The general aim of my research project of which this paper is a part, is to conceive of sustainability as a genuinely political concept, open to struggle and contestation, in this way constituting an essential component of social change. The underlying starting point is that the current sustainable development policy approach of 'rational decision making' inherently rejects a plurality of socio-environmental visions, invoking a conception of both science and politics that is characterized by rationalism and universalism. As opposed to this essentialist belief in a rationally attainable consensus without exclusion, this paper puts forward the constitutive role of exclusion in the emergence of both natural and social order. Invoking Bruno Latour's constructivist approach, I will change focus from a representationalist understanding to a practice-inspired account of science in which the composition of a matter of fact necessarily implies a politically significant differentiation between internalities and externalities. This, I will argue, is a first and necessary step towards a renewed understanding of sustainability politics as being constituted by an adversarial struggle over who and what is to be taken into account, a struggle that is ultimately based on the idea that every composition, including a scientific one, excludes and differentiates.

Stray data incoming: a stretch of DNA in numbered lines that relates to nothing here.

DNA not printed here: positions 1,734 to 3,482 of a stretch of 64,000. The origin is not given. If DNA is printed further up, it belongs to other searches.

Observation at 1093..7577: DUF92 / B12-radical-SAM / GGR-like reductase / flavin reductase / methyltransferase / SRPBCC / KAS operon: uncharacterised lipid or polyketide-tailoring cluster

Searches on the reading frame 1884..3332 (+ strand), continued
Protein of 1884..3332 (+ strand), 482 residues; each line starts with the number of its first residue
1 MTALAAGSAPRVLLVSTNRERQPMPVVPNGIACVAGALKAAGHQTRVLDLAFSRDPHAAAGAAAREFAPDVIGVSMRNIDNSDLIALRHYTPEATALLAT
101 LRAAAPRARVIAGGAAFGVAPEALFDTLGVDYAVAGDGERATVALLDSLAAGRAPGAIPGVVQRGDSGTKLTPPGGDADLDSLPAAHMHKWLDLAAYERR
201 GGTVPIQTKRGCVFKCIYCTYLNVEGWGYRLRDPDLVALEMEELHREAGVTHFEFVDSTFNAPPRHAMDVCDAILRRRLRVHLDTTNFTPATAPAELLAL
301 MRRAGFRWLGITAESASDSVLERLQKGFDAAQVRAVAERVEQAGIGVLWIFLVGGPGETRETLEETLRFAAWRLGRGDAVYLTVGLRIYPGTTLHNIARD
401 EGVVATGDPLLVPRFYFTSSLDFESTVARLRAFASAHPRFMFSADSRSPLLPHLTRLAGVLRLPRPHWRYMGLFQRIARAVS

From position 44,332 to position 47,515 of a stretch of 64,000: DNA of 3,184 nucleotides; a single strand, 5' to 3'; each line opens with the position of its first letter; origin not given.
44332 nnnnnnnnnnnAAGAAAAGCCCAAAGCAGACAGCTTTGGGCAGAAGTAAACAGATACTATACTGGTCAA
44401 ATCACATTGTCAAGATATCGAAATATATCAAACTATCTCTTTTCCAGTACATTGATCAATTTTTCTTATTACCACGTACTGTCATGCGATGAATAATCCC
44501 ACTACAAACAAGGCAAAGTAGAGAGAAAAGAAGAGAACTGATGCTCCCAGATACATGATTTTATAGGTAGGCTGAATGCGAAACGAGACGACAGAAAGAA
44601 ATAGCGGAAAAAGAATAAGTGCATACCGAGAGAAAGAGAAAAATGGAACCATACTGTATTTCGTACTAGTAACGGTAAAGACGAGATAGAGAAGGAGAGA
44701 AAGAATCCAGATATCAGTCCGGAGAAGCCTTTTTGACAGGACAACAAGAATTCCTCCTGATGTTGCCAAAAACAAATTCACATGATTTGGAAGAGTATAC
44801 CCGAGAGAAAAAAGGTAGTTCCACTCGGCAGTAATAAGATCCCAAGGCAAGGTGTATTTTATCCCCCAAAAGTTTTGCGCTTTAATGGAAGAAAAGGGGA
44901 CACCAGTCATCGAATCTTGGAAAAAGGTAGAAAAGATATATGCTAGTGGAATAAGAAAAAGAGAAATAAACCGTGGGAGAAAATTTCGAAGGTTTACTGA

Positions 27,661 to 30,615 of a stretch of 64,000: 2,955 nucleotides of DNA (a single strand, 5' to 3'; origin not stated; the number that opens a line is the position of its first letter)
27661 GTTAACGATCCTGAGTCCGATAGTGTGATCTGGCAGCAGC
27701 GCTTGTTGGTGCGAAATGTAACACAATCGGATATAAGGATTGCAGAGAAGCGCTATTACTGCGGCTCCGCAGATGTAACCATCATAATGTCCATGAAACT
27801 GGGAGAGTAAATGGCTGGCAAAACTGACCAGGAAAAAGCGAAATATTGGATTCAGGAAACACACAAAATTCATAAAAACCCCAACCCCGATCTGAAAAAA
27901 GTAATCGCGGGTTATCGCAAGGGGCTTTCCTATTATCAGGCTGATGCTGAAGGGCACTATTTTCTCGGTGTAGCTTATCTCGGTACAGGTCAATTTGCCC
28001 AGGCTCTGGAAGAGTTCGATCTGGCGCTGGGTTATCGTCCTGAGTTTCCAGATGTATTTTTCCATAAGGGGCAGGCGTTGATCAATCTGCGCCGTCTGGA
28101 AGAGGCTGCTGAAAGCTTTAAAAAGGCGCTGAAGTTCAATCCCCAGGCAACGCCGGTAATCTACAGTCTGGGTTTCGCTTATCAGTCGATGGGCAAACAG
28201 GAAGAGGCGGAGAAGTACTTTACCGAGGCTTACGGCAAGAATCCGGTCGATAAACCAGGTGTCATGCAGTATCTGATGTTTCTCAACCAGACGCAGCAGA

|Title of host publication||Sustainable Development and Global Community|
|Editors||G. Lasker, K Hiwaki|
|Publication status||Published - 2010|
Bibliographical noteLasker, G. and Hiwaki, K,
- sustainability politics
- matters of concern
- science and technology studies (STS)